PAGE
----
Can your brain trick you into drunk driving?

Many people head to the bar or to a party, telling themselves that they won't drive drunk. They'll either keep their drinking under control or, if they don't, they'll call an Uber.

Then, inevitably, many of them decide that it's safe to drive home when it's really not. They may even regret it the next morning or for years to come. They understand that they shouldn't drive in that state but, in that moment, it feels fine. They think nothing will go wrong. Why is this?

It's easy to blame the alcohol, and that is the root cause. It can hinder the decision-making process. It can keep you from thinking logically. How many people have done something while intoxicated and woke up the next day thinking "Why in the world did I do that?" Drunk driving is just one example.

Scientists, though, say it goes even deeper. Alcohol can actually impact the chemical levels in your body. These are neurotransmitters like dopamine, serotonin, glutamate and gamma-Aminobutyric acid (GABA). Some of these impact your ability to think and reason, while others make you "feel good." They're often brought up when discussing addiction and reward-based actions.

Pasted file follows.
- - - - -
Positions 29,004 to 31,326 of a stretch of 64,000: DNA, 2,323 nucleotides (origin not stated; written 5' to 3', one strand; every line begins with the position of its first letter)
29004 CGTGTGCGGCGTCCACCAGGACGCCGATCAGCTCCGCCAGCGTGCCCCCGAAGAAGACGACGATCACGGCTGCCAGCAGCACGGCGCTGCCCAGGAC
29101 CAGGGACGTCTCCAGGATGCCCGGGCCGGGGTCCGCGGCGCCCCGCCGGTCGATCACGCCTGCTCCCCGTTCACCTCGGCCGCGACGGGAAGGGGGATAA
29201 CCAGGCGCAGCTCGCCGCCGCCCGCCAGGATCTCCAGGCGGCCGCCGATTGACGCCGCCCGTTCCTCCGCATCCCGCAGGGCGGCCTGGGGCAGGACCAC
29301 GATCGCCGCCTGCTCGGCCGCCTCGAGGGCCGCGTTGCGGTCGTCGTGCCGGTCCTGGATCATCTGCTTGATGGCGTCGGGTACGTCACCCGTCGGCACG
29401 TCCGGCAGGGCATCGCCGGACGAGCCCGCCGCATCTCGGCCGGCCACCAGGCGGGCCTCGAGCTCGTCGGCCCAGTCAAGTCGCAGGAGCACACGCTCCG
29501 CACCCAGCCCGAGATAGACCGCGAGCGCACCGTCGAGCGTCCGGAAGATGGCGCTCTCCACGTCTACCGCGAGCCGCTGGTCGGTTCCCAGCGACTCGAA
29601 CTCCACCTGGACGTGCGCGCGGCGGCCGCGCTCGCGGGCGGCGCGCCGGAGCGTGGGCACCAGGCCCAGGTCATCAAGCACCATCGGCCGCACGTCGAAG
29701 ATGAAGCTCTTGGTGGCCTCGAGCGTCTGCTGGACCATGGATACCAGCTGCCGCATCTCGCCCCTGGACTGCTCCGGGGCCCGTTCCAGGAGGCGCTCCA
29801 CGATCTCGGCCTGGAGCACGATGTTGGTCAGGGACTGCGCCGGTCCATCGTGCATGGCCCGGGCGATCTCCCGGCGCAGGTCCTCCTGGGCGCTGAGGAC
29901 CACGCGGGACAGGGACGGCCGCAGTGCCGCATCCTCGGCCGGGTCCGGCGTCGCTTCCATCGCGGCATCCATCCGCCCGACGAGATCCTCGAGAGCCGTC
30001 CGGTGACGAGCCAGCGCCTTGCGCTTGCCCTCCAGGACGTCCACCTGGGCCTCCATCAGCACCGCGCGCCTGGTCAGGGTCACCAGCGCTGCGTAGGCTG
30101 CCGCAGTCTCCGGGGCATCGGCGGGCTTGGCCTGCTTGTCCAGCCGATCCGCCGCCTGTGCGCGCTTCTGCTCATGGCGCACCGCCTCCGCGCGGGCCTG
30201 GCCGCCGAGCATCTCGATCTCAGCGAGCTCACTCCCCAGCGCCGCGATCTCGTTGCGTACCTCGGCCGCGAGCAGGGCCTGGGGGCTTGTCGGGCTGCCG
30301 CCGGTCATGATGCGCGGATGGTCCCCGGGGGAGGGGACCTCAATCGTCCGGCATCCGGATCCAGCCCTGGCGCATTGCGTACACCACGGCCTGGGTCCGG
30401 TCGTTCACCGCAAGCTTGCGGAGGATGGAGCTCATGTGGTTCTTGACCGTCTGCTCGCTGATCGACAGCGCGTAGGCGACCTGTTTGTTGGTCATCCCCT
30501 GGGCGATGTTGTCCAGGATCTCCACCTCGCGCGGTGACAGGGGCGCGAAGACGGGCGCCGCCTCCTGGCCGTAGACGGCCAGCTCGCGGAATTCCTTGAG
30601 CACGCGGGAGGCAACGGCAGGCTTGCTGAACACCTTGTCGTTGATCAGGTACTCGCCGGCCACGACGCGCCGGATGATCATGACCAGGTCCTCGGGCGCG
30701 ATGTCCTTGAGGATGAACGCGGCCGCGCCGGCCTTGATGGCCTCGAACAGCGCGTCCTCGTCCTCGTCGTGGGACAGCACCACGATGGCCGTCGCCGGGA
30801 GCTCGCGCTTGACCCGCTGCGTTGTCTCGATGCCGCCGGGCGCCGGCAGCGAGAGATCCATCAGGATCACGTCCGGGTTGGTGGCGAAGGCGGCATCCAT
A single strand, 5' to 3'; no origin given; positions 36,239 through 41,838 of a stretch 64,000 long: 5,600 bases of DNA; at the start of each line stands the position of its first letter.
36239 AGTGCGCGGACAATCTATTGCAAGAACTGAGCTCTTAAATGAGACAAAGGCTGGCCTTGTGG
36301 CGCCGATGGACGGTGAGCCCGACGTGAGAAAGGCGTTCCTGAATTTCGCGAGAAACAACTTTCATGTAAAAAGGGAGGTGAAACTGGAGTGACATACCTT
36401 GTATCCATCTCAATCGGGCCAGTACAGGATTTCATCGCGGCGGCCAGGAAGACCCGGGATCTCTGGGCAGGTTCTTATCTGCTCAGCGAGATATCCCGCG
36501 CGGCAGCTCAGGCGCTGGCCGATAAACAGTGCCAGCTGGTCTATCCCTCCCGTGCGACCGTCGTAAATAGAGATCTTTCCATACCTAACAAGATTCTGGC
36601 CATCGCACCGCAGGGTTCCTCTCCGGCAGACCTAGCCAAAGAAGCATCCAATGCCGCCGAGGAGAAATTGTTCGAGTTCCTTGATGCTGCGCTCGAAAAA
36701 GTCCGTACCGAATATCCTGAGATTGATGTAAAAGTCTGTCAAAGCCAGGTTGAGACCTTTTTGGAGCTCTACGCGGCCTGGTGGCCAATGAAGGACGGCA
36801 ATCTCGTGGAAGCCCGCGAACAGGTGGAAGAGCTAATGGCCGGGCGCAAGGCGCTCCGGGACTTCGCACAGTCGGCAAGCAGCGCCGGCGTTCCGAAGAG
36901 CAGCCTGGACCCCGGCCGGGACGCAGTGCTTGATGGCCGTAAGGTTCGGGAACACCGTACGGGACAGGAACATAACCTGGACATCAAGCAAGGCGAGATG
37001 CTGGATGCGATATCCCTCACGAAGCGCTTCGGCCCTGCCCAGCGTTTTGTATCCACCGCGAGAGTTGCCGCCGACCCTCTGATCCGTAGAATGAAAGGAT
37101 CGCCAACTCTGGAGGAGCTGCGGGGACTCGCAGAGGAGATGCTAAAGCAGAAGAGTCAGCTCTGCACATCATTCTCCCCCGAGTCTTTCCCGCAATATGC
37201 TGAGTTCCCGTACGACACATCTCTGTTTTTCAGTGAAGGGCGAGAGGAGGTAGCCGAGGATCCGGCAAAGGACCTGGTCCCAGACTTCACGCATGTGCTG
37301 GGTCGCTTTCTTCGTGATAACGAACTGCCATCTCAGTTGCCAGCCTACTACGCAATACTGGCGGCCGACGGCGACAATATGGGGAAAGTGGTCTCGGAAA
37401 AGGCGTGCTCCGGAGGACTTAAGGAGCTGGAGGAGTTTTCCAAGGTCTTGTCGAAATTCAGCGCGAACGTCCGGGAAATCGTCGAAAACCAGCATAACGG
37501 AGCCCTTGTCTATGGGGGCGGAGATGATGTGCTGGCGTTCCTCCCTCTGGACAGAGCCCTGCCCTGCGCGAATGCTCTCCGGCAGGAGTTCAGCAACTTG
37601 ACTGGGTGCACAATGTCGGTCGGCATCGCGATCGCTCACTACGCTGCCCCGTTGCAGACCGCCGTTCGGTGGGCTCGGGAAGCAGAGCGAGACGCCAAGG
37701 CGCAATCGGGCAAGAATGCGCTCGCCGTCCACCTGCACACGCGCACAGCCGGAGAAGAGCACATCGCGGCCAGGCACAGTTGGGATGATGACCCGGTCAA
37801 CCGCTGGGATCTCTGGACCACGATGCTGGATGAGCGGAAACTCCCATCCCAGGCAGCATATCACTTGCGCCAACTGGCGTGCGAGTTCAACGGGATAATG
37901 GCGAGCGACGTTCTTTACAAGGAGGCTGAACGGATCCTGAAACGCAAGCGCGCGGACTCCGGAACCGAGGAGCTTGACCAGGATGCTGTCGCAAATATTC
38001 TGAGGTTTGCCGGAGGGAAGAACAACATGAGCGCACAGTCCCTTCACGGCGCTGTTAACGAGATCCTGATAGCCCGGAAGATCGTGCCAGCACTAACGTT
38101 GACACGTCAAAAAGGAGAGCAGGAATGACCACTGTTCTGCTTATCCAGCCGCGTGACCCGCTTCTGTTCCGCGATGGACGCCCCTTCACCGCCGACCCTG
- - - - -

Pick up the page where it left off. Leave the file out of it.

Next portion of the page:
In short, drinking can change the way these chemicals move within your body, and they can make you feel invincible. You know that you're not and that you could get injured or injure someone else, but your brain tells you that it's fine and it won't happen.

Understanding how this works may help you avoid drunk driving, but others will still do it. If one of them hits and injures you, be sure you know what options you have for compensation. Speak to an attorney as soon as possible about your claim.

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